Anthony F. Dwyer, the chief market strategist, seems ubiquitous with
regular appearances on CNNfn, The Street.com, Yahoo, AOL, and
Kirlin’s website features Dwyer’s daily commentary with such
titles as "Fear is normally worse than reality," "Patience
my friends," and "Wait till you see the whites of their
Talking about the recent stock market downturn, Kirincic says the
Long Island brokerage started out as a fixed income firm and has a
lot of conservative investments. "About 20 percent of our client
base invests in fixed income, in contrast to Princeton, which started
out as an over the counter market maker, where most clients were 100
percent in stocks," he says.
"Two years ago, trying to sell anyone a bond, when they were
25 percent in the stock market, was like selling ice in the
Recent market volatility has reminded people that markets go in two
directions and that including fixed returns, such as bonds, in a
portion of their portfolio, is a good method of allocating their
says Kirincic. "Now we can go back to finding good places to
people’s money. It is all about expectations and expectations got
Princeton 08540. Louis F. Mercatanti. 609-452-9696; fax, 609-452-6017.
Millennium Radio Group of Amherst, New York, has bought five of Nassau
Broadcasting’s Jersey radio stations for $90 million. CEO Louis
sees this sale as the alternative to last year’s plan to raise $200
million by going public. Earlier this year Millennium had purchased
NJ101.5 FM in Trenton, and three stations in Atlantic City. Its Nassau
Broadcasting acquisitions are in Asbury Park, Toms River, Lakewood,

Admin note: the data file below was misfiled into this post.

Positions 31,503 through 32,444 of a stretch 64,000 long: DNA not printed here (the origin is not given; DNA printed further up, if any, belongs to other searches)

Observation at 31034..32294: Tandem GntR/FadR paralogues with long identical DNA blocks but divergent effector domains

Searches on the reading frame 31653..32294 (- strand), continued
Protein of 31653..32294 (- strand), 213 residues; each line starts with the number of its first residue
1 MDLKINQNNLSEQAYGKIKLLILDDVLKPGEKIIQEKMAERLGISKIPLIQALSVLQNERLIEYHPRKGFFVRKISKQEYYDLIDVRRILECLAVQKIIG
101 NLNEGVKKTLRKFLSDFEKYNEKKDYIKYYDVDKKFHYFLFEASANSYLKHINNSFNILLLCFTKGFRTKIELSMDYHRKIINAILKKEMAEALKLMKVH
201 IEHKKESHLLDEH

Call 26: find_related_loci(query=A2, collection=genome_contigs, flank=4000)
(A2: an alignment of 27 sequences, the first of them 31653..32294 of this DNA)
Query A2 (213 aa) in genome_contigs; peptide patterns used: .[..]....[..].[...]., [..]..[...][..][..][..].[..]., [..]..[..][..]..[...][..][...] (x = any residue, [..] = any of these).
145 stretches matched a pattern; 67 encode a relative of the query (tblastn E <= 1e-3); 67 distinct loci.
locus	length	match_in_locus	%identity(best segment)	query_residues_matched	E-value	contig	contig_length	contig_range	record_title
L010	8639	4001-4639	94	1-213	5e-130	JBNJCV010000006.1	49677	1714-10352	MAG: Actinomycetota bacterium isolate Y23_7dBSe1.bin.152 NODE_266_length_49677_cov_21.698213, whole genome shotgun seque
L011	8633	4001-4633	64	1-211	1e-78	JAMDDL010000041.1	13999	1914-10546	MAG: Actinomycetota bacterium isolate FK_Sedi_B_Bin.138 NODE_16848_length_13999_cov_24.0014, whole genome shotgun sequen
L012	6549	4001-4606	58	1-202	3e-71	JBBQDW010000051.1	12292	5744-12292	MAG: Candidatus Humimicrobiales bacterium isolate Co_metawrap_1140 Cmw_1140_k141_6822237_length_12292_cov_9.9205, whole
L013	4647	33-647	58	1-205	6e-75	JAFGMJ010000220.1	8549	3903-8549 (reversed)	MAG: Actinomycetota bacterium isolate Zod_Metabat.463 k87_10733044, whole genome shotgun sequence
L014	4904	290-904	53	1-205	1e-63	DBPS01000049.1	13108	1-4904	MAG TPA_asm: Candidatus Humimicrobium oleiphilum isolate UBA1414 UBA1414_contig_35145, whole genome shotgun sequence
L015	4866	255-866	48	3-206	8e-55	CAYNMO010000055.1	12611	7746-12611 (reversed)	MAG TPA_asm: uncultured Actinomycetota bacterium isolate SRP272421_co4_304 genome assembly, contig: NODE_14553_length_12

and Ocean Acres. Millennium expects to get Federal Communications
Approval for this expansion by September.
Princeton 08540. Ruedi Stalder, chairman and CEO. 609-252-0680; fax,
The three-year-old gene discovery firm announced on June 14 that it
has achieved its goal, to extend the shelf life of cut carnations.
The cut flowers last 12 days, instead of the previous six days, if
they have been genetically engineered.
This is good news for florists, because the current "fountain
of youth" for flowers, silver thiosulfate to slow down
aging, has been criticized for being toxic.
Princeton 08540. David Reim, president. 609-252-9741; fax,
The E-business solutions firm has made its move from 16,000 feet in
several locations at Research Park to 30,000 feet at the Carnegie
Center 202 (U.S. 1, May 23). It does strategy, development, and
of E-business solutions for the pharmaceutical and healthcare
4, Suite 200, Lawrenceville 08648. 609-219-0759; fax, 609-219-1888.
COMQuest Research moved from 1,000 square feet to 2,500 square feet
within the same building. For Fortune 50 companies, it does market
research, analysis, and consulting services in brand image and
satisfaction. Principals are Robert Clark, Gary Ocher, and Jeff Brown.
Princeton 08540. Michael J. Bavaro, partner. 609-430-1500; fax,
The CPAs, who also have an office at 10 Park Place, Morristown, have
moved from 1,000 square feet at 43 Wall Street to larger quarters
at 342 Wall Street.
08540. Vikki Hiel, office manager. 609-750-9244.
Morgan Stanley has moved into 33,686 square feet at 212 Carnegie
after occupying temporary space in the Covance building. Patrick Luzzi
and Greg Lezynski of Gale & Wentworth represented the tenant in the
long-term lease, and John K. Brandbergh did the lease for Boston
The building has a total of 159,000 square feet and used to be solely
occupied by Covance. Now it also has Velio Communications and Exide
Corporation as tenants.
1 & Adams Station Road, Box 6023, North Brunswick 08902. 732-297-5100;
In a consolidation of space, the accounting department of Webcraft
moved from 205 North Center Drive to the Adams Station Road building.
The firm does direct marketing and printing. This web offset printing
operation produces direct response packages. It had 300 people here
plus a dozen at the Lawrenceville headquarters as of March.
Other locations of Webcraft, which has 1,300 employees overall, are
in Chalfont and Bristol, Pennsylvania. It is owned by Vertis Direct
Marketing Service, which has more than 10,000 people.
08540. Lisa A. Mosso, project director. 609-466-1234.
The Mosso Group, an event planning company specializing in medical